Volkswagen seems to have hit another home run with the new Touareg sport-utility vehicle, just as it did with the New Beetle and the Passat. They decided that the Touareg must be a true SUV, id est, with superior manners on- and off-road, and, bless their little Teutonic hearts, they have pulled it off. The interior dimensions and on-road handling/ roadholding of the Touareg are much like those of BMW’s X5, but its behavior off-road is more like that of a Range Rover or a Land Cruiser. Volkswagen avoided building a watered-down crossover vehicle, feeling that the target market would demand validation–it would not be enough for a VW SUV to look like an SUV; it also would have to manage tumbled rocks and steep gullies the way a genuine SUV does. Even the navigation system is programmed for off-road use, just like a hiker’s hand-held GPS unit.
Some of our fellow automotive journalists have suggested that the name, Touareg, is a disaster that will bring down the entire enterprise. They predict that Americans will not be able to pronounce it. We’d prefer Webster’s spelling, Tuareg, which is the name of a fierce and warlike desert tribe that gave the French Foreign Legion fits for decades and was never truly subjugated. Others mutter darkly about the Tuaregs’ historic role in the African slave trade and wonder how the Germans could have committed such a hideous gaffe.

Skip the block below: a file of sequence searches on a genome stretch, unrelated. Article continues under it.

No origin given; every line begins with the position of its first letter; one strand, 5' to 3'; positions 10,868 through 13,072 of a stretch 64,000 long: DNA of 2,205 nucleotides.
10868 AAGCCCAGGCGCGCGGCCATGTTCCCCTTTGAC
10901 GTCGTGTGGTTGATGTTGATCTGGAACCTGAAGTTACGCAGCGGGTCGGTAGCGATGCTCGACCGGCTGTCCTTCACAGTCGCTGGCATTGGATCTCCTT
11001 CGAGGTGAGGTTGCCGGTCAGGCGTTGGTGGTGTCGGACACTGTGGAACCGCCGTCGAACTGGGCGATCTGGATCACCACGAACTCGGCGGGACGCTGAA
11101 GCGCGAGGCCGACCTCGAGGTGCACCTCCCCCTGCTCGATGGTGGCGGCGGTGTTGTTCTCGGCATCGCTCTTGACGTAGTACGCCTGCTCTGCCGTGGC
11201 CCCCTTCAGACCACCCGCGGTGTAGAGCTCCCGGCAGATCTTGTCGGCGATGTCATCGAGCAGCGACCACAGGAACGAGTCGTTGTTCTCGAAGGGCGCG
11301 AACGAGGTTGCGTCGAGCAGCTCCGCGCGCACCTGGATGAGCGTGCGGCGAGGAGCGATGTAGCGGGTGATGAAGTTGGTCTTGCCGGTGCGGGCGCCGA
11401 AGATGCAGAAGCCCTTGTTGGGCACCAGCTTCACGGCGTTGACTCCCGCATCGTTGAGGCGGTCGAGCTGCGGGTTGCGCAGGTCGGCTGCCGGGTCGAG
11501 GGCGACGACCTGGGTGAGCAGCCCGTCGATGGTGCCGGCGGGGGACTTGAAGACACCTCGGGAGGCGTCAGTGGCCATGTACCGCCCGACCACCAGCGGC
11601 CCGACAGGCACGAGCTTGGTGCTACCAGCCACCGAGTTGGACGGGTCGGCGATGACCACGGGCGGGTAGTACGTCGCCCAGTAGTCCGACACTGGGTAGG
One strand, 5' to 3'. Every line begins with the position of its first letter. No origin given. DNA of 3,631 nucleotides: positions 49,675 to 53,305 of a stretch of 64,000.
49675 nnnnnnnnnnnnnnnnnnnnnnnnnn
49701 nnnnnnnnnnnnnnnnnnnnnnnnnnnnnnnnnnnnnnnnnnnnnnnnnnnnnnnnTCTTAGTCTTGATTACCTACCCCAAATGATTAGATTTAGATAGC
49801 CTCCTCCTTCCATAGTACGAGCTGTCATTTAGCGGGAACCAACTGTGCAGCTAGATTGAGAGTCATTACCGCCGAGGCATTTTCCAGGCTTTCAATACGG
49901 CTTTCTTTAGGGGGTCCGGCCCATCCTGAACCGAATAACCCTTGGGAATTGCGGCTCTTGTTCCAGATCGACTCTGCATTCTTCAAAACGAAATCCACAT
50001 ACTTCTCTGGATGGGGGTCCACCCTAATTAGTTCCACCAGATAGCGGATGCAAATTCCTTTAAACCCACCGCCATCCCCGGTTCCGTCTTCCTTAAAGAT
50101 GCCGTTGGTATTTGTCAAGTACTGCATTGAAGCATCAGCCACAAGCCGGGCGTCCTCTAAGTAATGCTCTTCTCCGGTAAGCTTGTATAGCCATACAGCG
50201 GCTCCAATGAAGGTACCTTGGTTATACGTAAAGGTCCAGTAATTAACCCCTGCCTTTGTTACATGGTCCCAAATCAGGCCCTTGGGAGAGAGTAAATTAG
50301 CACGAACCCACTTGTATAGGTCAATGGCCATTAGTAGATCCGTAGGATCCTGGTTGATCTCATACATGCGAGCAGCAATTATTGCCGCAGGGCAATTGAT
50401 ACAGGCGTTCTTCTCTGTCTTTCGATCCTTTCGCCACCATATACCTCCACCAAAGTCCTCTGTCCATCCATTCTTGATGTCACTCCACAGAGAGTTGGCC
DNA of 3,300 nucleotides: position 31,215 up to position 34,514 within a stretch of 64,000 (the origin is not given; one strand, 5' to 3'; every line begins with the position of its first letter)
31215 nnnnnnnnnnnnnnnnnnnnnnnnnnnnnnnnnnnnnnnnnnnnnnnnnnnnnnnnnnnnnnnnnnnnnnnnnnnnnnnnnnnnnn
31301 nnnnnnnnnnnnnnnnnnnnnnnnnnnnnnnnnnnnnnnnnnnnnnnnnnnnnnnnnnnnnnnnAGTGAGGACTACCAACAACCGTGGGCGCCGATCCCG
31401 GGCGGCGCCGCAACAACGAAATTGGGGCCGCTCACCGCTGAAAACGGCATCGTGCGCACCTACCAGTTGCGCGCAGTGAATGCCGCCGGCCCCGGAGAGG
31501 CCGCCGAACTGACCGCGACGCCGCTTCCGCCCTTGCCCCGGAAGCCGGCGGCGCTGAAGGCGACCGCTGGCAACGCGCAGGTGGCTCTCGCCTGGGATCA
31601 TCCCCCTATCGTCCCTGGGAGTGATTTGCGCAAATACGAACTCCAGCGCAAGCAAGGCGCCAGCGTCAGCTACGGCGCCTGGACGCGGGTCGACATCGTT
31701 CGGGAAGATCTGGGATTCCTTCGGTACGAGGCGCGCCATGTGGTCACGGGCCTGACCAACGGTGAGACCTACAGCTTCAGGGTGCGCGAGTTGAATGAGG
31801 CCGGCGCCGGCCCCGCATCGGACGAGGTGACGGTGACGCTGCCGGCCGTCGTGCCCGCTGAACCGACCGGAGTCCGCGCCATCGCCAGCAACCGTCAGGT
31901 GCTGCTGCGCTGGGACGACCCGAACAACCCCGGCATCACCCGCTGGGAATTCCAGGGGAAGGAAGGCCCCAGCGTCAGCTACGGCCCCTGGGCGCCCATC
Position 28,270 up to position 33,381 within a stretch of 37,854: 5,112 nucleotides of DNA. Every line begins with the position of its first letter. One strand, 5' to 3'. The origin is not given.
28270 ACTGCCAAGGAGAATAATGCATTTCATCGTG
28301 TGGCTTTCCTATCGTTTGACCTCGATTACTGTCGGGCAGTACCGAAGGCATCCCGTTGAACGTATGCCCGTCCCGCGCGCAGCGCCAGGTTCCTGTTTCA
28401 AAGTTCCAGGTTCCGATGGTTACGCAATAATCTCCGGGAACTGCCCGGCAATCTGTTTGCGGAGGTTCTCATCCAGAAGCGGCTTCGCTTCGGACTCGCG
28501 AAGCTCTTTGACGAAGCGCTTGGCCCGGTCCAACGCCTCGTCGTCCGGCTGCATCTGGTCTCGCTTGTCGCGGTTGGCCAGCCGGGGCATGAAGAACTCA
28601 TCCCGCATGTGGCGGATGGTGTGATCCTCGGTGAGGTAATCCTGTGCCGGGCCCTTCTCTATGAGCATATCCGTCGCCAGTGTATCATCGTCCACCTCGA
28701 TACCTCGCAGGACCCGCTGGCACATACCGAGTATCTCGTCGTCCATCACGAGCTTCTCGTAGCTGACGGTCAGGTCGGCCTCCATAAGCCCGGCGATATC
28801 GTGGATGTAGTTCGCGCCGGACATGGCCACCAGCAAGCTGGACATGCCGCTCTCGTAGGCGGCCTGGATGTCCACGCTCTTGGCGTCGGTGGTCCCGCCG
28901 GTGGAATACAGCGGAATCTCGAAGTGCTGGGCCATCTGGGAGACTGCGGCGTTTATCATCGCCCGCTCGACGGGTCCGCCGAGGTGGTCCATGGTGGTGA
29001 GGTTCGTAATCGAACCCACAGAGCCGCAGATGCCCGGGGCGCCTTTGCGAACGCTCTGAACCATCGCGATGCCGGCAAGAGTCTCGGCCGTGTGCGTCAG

Here’s what we think: Ferdinand Pich, who is both the author and the architect of today’s millennial Volkswagen miracle, loved testing in the North African desert and spent a great deal of time there. When Americans dream of SUV adventures, we dream of the deserts and mountains of the North American West. Hence Tahoe and Durango and Wrangler. When Pich dreamed of SUV adventures, he envisioned the vast emptiness of North Africa and the grimly proud nomads who live there. Hence, in German, Touareg.
The VW Touareg and the Porsche Cayenne utilize the same platform and electronically controlled all-wheel-drive system and were to some degree jointly developed. This AWD system is based on lockable front, rear, and center differentials–and it reads throttle position before selecting the degree of differential lock to avoid a loss of traction. Porsche’s version of the AWD system will be set up with more rear-wheel bias for better on-road performance. The Touareg will be tuned for maximized off-road performance. At the VW test track, we performed a variety of slalom and moose-avoidance maneuvers on smooth pavement, and the new VW took everything in stride. Each journalist secretly hoped that he might be the one to lay a Touareg on its side halfway through the slalom, but the Touareg remained upright despite everything. This was followed by some time on VW’s off-road circuit, which was very reassuring about the Touareg’s off-road skills although nowhere near as tough as Land Rover’s test tracks. Nevertheless, we all came away impressed by this VW’s wide-ranging portfolio of capabilities.
American Touaregs will be introduced at the North American International Auto Show in Detroit next January with a choice of the 3.2-liter narrow-angle V-6 (VR6) or the 4.2-liter Audi-based V-8. A 6.0-liter W-12 will come later. To watch a video of Volkswagen’s fabulous twelve-cylinder engine in motion, with four rows of pistons going up and down and counterweights flying, is as mesmerizing for an adult car enthusiast as the first season of Sesame Street must have been for America’s five-year-olds.